Prosecutor violated Brady rule by not turning over evidence, judge says

An assistant attorney general assigned to the Office of Public Integrity and Accountability withheld evidence in a high-profile lawsuit of a Lakewood educator in 2019, a Superior Court judge has ruled, forcing a new court case.

Inexplicably, the prosecutor charged with a violation of the Brady Rule, John Nicodemo, also argued the case against a motion for a new trial by Rabbi Osher Eisemann.

Eisemann, the founder of the School of Hidden Intelligence, was accused of embezzling more than $200,000 of school funds in a scheme to create the effect that he used personal funds to repay money he owed the school . He was convicted of second-degree money laundering and second-degree misconduct by a corporate official, after a four-week trial, but was acquitted on three other counts.

An attorney for Eisemann, Lee Vartan, has requested a new trial after discovering that Nicodemo and the state attorney general’s office sat on evidence they were required to provide to the defense, namely the lead audit that led to Rochel Janowski, the school’s former accountant.

Janowski certified that an entry she made in a QuickBooks ledger account “was never intended to clear a debt ‘owed by Eisemann,’ nor did it do so.” She said the particular ledger item was used when she didn’t know how to assign a transaction.

Vartan argued that Nicodemo and other prosecutors knew the entry was made by Janowski and was withheld from him, a violation of the Brady Rule which requires exculpatory evidence to be turned over.

“In the most literal sense, however, there is no doubt that if Janowski is believed by a jury, the verdict will be different,” Paone wrote. “He will do more than just contradict the evidence presented at trial; it touches on the central issue of the guilt of the accused and probably has the effect of exonerating the accused. »

Prosecutors argued they did not suppress the evidence because the QuickBooks data was produced before trial. But Paone determined that the entry was “just a line buried in a thumb drive presumably containing countless pages of journal entries, and which was the key to the state file.”

“Meticulously sifting through this jumble of information and predicting which entry the state intended to rely on would surely have required a Herculean effort,” Paone said in his decision. “Even if Janowski’s involvement was discoverable pre-trial diligence, his testimony, if believed, would completely exonerate (Eisemann).”

Paone criticized Nicodemo and the other prosecutors for Brady’s violation.

“The state clearly knew the source of the ledge entrance at issue in this case long before the trial, but the state chose not to call Janowski (as a witness),” Paone noted.

But Paone said there was “no evidence” that there was any intentional misconduct on the part of prosecutors to commit a Brady violation.

Yet Nicodemo has already faced challenges to its ethics.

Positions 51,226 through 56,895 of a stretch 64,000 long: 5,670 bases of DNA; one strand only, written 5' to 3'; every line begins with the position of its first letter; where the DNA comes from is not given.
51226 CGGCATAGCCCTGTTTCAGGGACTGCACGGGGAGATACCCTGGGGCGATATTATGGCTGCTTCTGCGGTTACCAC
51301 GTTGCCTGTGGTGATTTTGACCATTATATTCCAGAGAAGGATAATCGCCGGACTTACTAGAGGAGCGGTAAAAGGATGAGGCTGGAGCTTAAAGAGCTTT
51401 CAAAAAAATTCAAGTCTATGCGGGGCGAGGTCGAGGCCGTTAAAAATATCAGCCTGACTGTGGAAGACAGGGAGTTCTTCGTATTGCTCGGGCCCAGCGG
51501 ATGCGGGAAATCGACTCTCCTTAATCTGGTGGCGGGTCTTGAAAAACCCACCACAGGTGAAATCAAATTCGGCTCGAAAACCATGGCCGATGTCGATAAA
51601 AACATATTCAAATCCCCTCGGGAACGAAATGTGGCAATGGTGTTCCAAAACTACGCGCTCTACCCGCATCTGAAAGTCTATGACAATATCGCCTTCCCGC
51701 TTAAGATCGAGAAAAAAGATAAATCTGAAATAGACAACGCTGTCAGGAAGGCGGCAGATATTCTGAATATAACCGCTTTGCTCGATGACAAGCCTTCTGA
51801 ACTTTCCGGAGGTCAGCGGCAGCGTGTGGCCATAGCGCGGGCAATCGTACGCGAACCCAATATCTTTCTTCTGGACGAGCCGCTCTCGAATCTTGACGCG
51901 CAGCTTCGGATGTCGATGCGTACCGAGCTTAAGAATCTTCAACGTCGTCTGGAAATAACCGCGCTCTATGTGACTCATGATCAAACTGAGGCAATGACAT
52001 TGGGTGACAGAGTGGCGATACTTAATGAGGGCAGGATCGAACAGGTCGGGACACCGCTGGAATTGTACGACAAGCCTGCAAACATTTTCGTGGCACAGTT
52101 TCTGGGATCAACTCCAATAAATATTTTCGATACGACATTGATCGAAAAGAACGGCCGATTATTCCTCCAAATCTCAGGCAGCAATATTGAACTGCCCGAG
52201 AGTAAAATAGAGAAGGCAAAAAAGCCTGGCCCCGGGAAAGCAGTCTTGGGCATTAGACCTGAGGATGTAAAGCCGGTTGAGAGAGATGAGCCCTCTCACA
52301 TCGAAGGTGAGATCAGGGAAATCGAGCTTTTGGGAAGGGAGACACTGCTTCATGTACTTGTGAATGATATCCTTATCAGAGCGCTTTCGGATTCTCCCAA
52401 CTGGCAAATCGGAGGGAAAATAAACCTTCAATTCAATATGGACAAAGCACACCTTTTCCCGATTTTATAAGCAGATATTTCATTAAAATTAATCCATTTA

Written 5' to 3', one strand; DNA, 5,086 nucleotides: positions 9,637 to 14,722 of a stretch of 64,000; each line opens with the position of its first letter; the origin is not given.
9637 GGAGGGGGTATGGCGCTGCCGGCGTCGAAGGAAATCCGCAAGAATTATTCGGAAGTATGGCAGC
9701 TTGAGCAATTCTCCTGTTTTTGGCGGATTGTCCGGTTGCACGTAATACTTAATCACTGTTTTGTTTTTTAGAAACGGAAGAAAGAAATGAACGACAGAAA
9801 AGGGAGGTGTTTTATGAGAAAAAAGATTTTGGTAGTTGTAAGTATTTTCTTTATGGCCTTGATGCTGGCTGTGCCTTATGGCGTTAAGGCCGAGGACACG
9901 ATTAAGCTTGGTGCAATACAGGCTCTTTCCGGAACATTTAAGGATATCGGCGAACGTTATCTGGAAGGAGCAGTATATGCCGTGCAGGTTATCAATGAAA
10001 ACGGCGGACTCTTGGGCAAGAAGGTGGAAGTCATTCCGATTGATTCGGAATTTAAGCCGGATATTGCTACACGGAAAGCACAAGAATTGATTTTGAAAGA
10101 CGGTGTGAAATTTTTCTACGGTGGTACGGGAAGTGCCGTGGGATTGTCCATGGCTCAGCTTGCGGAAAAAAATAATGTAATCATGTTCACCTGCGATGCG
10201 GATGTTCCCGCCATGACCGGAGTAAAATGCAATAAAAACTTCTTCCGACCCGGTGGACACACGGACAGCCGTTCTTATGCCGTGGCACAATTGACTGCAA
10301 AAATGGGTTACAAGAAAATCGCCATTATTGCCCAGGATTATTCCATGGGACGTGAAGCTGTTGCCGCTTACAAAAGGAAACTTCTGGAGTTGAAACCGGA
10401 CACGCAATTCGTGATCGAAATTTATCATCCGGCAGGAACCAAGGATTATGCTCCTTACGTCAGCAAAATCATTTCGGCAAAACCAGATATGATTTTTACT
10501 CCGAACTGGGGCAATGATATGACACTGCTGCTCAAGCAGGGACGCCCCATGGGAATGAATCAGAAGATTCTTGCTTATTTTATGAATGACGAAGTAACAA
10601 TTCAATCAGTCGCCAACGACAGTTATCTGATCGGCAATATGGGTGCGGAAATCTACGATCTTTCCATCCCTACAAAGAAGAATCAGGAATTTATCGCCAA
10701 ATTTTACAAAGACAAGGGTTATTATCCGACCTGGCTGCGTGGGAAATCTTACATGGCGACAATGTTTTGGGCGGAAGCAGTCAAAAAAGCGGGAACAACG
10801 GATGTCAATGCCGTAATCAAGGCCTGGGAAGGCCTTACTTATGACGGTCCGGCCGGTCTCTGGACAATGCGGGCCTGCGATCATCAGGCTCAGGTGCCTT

In an April 2021 hearing in which Nicodemo sought to seal a list of potential targets in a state corruption investigation involving cooperating witness Matthew O’Donnell, an attorney representing a former Assemblyman facing corruption charges sought certification from the attorney general’s office that all evidence had been returned.

But the judge, Mitzi Galis-Menendez, decided she would take Nicodemo’s word and not demand any certification.

In that case, the judge acknowledged that the attorney general’s office erred in court documents that disclosed the names of potential targets. The attorney general’s office filed the motion to seal the records two days after the New Jersey Globe requested copies of the public court documents.

Earlier this year, an attorney representing Holmdel in a civil lawsuit against O’Donnell accused Nicodemo of reporting the case directly to a Superior Court judge without telling him.

Nicodemo uncharacteristically circumvented legal process by sending a letter to Judge Linda Grasso Jones by mail rather than filing it electronically. Because Nicodemo did not follow procedure, court staff uploaded it themselves three weeks later, a spokesperson told The New Jersey Globe.

It is unclear whether the attorney general’s office will launch an internal investigation into Nicodemo or other members of his prosecution team. A 2019 Directive to County Prosecutors compel politicians to comply with the US Supreme Court ruling in Brady v. Maryland, applies to Deputy Attorneys General. A Brady breach is considered a serious problem for prosecutors.

While a “Use of Force” Policy implemented by the Attorney General’s office in 2020 mandates presentations to grand juries on police officers whose use of force results in death, there is no similar requirement for prosecutors.

Steven Barnes, a spokesman for the attorney general’s office, said the state would appeal Paone’s decision.

This will no doubt prolong the legal process for Eisemann, who has been suspended by the special education school he has run since his indictment in 2018. He will also face legal costs for the appeal, and possibly a new trial. . Prosecutors have no actual financial burden to appeal, and Nicodemo has no personal liability for its mistakes.

The Lakewood Scoop first reported Paone’s decision.

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